Administration for Leicester

Discussion in 'Leicester City' started by JoBeck, Oct 21, 2002.

  1. JoBeck

    JoBeck New Member

    Joined:
    Jul 24, 2000
    Location:
    Wesschessduh
    Club:
    New York Red Bulls
    Country:
    United States
    The High Court ruled that Leicester must go under administration today. The club was negotiating an 11th-hour deal with its creditors but in the end there was nothing they can do. Gary Lineker is leading a consortium which will try to buy the club.

    Here are some links I posted in the England: Other Divisions forum:

    Club statement to the stock exchange: http://www.lcfc.com/today/view/breaking_news_detail/0,,10274~288808,00.html

    Leicester City plc chairman Greg Clarke on administration: http://www.lcfc.com/today/view/breaking_news_detail/0,,10274~288807,00.html

    Micky Adams on administration: http://www.lcfc.com/today/view/breaking_news_detail/0,,10274~289090,00.html

    Soccernet on administration and Lineker: http://www.soccernet.com/england/news/2002/1021/20021021lcfclineker.html

    BBC.com: Lineker lifeline for Leicester City | Cash crisis envelops British football | Which clubs are in crisis?"


  2. JJ Mindset

    JJ Mindset Member

    Joined:
    Dec 7, 2000
    I've been reading about the plight of LCFC ever since I received word of it. It seems that the board of directors assumed certain things and allowed expenses to be way more than what would be expected for a club of its size. I know that they had been in the Premiership before last season and that contracts had been negotiated during that time. Still, I have to wonder if anyone there had a clue on how to best manage risks, especially in a business model that's heavily dependent on labor such as a football club.

    I don't know the intricate details of those business dealings but I have a good hunch that the board didn't seperate capital expenses(i.e. the new stadium) and operating expenses(the players, managers, training). One of the articles stated that they took out a huge loan to pay for the stadium. Of course, it didn't help that the overall market for players went on a downturn. Still, someone should've figure out that many of the players now playing professionally aren't worth the money they're being paid right now.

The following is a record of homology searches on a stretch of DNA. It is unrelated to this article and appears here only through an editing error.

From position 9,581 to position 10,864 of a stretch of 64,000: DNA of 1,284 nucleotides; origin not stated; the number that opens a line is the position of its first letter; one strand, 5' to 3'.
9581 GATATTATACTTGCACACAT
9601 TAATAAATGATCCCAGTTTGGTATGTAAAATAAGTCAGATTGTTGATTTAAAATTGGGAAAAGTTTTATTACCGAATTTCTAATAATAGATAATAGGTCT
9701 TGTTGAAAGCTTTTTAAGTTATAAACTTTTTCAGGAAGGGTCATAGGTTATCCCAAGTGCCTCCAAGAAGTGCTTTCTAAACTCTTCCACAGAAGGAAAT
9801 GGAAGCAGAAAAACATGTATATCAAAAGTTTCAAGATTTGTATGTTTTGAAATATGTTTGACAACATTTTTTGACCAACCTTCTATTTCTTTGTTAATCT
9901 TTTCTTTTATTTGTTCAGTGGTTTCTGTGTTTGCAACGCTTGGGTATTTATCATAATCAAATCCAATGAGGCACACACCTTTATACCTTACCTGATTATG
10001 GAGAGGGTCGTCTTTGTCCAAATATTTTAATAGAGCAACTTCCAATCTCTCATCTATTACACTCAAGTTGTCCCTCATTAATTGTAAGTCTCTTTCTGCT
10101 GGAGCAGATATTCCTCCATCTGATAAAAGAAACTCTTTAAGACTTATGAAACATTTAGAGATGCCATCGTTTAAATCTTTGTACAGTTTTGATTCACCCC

I can only count on one hand the number of players in all the leagues that, I would say, deserve the wages they're earning. It's not just a Leicester problem but of all the clubs in England. Even Man U should cut some wages back. Same for Arsenal and Liverpool. However, I will say that, as a comparison, the wages players receive over there don't come close to what players here in the U.S. receive on average.
  3. JoBeck

    JoBeck New Member

    Joined:
    Jul 24, 2000
    Location:
    Wesschessduh
    Club:
    New York Red Bulls
    Country:
    United States
    That's pretty much a history of Leicester's financial problems in a nutshell. There were a few other factors which contributed to Leicester's financial plight. One big reason is that Peter Taylor spent over #17 million only for the team to go from European challengers to being relegated in a little over a year. Martin O'Neill rarely broke the bank and became famous by buying players from the lower divisions for cheap.

    Also, as you mentioned, Leicester did mismanage its stadium loan and that has had a devastating effect on the club's everyday finances. When Leicester City plc agreed to the loan, the repayment plan was based on the club earning Premiership-level revenues. I don't know if the board was delusional in believing that relegation was impossible (which isn't too far-flung of an idea, given the board's comments early last season), or if they knew they wouldn't get the deal done if they repaid relative to Division One revenues and lied to an American firm (US Teachers Association, I think) that really has no knowledge of how English football works.

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